computer science

Matthew Might created an algorithim to help doctors come up with an emergency treatment that saved his son Bertrand's life. He is photograhed here at home with his wife, Cristina, and with Bertrand, age 11.
Courtesy UAB

An artificial intelligence developer races against time to create a computer program that can save his son from the mysterious illness that seems to be killing him.

It sounds like the premise for a science fiction novel. But it’s a true story.

Deepfake techniques have brought us Elon Musk's face on a baby. Experts are concerned about more sinister uses.
The Fakening, YouTube, https://tinyurl.com/y5t58fvc

Doctored photos and videos are nothing new. But “deepfake” videos generated by artificial intelligence are causing a new wave of concern.

Cybersecurity expert Diana Burley says when it comes to cybersecurity, do the simple things first.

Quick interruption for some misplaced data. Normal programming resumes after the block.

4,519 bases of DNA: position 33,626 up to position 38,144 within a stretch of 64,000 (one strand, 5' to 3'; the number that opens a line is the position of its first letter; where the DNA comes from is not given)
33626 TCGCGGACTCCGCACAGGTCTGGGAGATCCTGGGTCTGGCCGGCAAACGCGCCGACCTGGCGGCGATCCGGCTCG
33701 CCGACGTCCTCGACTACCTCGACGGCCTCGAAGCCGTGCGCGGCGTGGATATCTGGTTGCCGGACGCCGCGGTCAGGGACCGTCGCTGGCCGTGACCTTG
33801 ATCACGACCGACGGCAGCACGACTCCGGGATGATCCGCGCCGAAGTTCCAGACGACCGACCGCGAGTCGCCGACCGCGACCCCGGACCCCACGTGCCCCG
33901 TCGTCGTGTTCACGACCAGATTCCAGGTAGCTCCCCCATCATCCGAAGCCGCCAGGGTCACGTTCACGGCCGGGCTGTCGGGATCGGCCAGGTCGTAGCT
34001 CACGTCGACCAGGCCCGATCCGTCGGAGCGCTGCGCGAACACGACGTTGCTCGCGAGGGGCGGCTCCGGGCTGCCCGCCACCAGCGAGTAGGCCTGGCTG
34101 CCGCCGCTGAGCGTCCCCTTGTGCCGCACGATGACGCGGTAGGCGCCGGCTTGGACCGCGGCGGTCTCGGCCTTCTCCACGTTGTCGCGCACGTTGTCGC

http://www.comparitech.com/

More and more of our lives are on-line now and keeping personal data private seems increasingly difficult with a new data breach every time you turn around. 

Kevin Werbach has written a book about how blockchain requires a new way of thinking about trust.
Crypto360, Cryptocurrency360.com/

Bitcoin, the online currency system, is no longer the domain of cutting-edge computer geeks. It’s become mainstream news, with the boom and bust in Bitcoin prices making major headlines this year.

Data for Asian patients had a high error rate, which could lead to inadequate care.
Eduardo García Cruz, https://tinyurl.com/y9unjco6

Algorithms and artificial intelligence are playing ever larger roles in our daily lives – from Google searches and Facebook feeds to self-driving cars and sentencing convicted criminals. And it’s increasingly clear that the decisions algorithms make are often biased, even outright racist and discriminatory.

Cathy O'Neil's book looks at the algorithms that impact our lives
Courtesy Crown Publishing Group

Last week, we learned that President Trump thinks that Google searches are biased against him and perhaps should be regulated.

Some scientists worry they will have less access to large data sets now that net neutrality is gone.
NOAA (http://bit.ly/2K0YcWE)

It’s official – the net neutrality rules put into place by the FCC in 2015 went away on April 23 after being repealed by the Trump Administration in December.